New York Times bestselling author of Vince Flynn's Mitch Rapp novels Kyle Mills rewrites the rules for thrillers with Fade -- a novel ripped from today's headlines
Welcome to the new war on terror. A secret wing of Homeland Security is recruiting agents to work undercover in the Middle East, and the director wants his second-in-command, Matt Egan, to bring aboard an old friend, Salam Al Fayed—better known as Fade. He's perfect: An ex-Navy Seal and the son of immigrants, he speaks flawless Arabic.
Trouble is, he's "retired"; he was wounded in the line of duty, and the government refused to pay for the risky surgery that could have helped him. Now he's walking around with a bullet lodged near his spine, and he's not too fond of anyone in the government -- least of all, his ex-best friend Matt Egan, whom he blames for his present condition.
Against Egan's wishes, the director tries to "persuade" Fade to join the team. But Fade is prepared to fight back at any cost. The chase is on -- will Matt be able to find his friend-turned-fugitive before Fade can take the ultimate revenge?
Fade is a remarkable, take-no-prisoners program from an unparalleled writer at the height of his talents.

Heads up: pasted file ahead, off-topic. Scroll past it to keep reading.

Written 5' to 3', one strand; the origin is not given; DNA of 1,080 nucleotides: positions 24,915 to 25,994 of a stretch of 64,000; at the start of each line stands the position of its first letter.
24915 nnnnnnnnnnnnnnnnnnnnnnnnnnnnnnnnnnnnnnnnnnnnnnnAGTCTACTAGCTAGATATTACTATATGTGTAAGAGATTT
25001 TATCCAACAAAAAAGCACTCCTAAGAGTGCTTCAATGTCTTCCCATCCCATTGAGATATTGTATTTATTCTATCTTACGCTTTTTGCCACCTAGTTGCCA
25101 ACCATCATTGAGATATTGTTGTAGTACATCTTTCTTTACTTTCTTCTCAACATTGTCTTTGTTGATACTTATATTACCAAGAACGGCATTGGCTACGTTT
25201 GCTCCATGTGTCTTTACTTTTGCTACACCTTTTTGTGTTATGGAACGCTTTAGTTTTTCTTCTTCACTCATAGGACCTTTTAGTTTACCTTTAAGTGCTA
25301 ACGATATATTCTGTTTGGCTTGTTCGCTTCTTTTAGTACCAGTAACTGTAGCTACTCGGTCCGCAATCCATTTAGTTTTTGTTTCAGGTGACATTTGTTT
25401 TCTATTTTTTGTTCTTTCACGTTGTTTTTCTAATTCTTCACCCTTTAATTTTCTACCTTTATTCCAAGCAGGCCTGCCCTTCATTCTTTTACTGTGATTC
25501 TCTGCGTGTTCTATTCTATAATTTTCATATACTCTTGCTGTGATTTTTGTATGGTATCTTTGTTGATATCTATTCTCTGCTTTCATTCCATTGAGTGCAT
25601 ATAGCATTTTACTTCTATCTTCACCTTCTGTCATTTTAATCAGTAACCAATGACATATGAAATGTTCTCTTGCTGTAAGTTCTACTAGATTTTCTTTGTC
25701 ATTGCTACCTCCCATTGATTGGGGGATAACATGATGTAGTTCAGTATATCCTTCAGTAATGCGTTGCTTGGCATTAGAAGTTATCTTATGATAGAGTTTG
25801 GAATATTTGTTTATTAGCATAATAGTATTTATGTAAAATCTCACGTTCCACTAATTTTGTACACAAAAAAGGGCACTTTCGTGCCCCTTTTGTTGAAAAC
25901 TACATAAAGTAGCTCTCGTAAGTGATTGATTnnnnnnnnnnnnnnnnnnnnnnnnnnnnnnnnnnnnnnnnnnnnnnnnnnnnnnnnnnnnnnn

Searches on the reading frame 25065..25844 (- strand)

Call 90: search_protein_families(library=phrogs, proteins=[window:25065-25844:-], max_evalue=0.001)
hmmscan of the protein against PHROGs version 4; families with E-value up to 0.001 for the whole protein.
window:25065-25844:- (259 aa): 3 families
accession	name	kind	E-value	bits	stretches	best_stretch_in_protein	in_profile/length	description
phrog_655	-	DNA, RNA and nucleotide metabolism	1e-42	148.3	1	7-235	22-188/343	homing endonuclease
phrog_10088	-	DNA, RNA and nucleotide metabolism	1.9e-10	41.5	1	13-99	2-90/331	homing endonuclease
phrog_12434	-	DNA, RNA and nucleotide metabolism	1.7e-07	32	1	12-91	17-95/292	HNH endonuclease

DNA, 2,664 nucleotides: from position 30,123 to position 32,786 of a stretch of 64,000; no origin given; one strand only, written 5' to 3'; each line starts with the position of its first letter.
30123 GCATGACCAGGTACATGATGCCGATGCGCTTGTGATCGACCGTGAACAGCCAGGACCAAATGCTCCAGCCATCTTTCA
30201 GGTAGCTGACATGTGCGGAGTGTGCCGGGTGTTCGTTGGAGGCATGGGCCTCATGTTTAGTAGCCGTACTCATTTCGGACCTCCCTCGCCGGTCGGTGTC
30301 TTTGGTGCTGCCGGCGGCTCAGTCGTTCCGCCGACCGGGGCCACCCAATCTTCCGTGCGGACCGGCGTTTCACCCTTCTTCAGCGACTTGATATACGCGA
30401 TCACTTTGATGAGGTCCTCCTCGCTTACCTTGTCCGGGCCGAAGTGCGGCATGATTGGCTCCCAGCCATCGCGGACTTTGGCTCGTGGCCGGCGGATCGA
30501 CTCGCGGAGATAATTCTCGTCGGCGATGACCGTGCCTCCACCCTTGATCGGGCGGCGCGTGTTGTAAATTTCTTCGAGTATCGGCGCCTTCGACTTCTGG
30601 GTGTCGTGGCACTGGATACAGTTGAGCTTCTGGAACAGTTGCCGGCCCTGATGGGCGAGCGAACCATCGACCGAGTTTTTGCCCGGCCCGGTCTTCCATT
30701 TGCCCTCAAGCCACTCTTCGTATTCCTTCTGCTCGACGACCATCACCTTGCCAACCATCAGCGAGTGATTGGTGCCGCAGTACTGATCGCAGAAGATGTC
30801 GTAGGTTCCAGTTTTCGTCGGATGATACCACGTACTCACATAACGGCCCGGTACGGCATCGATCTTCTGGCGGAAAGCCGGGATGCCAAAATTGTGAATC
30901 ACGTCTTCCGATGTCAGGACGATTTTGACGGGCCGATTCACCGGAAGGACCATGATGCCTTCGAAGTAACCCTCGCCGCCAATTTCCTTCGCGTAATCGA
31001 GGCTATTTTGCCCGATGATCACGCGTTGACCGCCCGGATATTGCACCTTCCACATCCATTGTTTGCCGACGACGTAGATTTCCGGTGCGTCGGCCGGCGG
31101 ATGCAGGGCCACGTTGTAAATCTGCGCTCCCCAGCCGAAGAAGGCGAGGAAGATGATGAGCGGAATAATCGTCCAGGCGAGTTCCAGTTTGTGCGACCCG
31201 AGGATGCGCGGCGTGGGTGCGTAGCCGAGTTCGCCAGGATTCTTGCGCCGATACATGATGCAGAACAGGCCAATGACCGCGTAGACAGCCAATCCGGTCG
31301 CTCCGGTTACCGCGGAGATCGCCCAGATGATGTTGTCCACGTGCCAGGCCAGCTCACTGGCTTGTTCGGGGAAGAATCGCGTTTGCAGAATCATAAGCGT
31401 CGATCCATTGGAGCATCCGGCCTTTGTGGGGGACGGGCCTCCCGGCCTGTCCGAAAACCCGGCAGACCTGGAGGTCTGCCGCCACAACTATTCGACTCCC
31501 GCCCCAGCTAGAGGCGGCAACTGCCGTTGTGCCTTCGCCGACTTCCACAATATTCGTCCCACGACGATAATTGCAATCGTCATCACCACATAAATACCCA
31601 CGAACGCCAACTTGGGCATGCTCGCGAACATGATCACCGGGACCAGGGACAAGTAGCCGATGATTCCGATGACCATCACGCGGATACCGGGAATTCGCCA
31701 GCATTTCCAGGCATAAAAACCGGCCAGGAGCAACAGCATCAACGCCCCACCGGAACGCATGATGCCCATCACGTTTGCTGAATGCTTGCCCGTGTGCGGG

Since 9/11, even the best thriller writers have been constricted by stock heroes (mostly ex-military white Americans) and villains (mostly Arab terrorists) who make it hard to tell one book from another. Leave it to Mills (Smoke Screen) to solve that problem in an exciting, original way. His Salam al Fayed (aka Fade), an American agent of Arab ancestry and a former navy SEAL, is as tough and loyal as they come. But when his latest mission ends in failure and his government employers treat him badly, Fade becomes increasingly bitter. So when his former friend and colleague, Matt Egan, is ordered by the head of a secret agency of the Department of Homeland Security to persuade Fade to put aside his anger and join an undercover team in the Middle East, Fade has a one-word answer in English as well as Arabic. Egan, who's almost as interesting a character as Fade, is full of guilt for what happened to his old friend, but he also knows that his boss is right: Fade is perfect for the new assignment. In fact, all the government people are fully credible within the boundaries of their responsibilities. Mills's prose is crisp and his action skills are top-notch. In Fade, he has created a true thriller hero for the present and the immediate future.
Customer ReviewsSee All
The line between right and wrong is often just a line. Thanks to the other reviewer. Spoiler alert… Have you ever written a review? The characters in Fade don’t follow the Thriller template and its refreshing to read a book that isn’t like all the others. Kudos to Kyle. Looking forward to your spin on future projects!
A hundred percent! This book was so graphic and exhilarating for me. I literally felt like i was watching a movie as i read this. I felt every emotion and it was just amazing. I read this book when i was 12 years old and I’m still not over it. It’s so worth it. I’m really speechless. It was like a retro new age Achilles had burst through the door of today’s literature.
FADED HALF WAY THROUGH
Sorry Mr. Mills, half through this book I faded, I couldn't go on. Simply said, this story line is so far fetched it becomes unbelievable.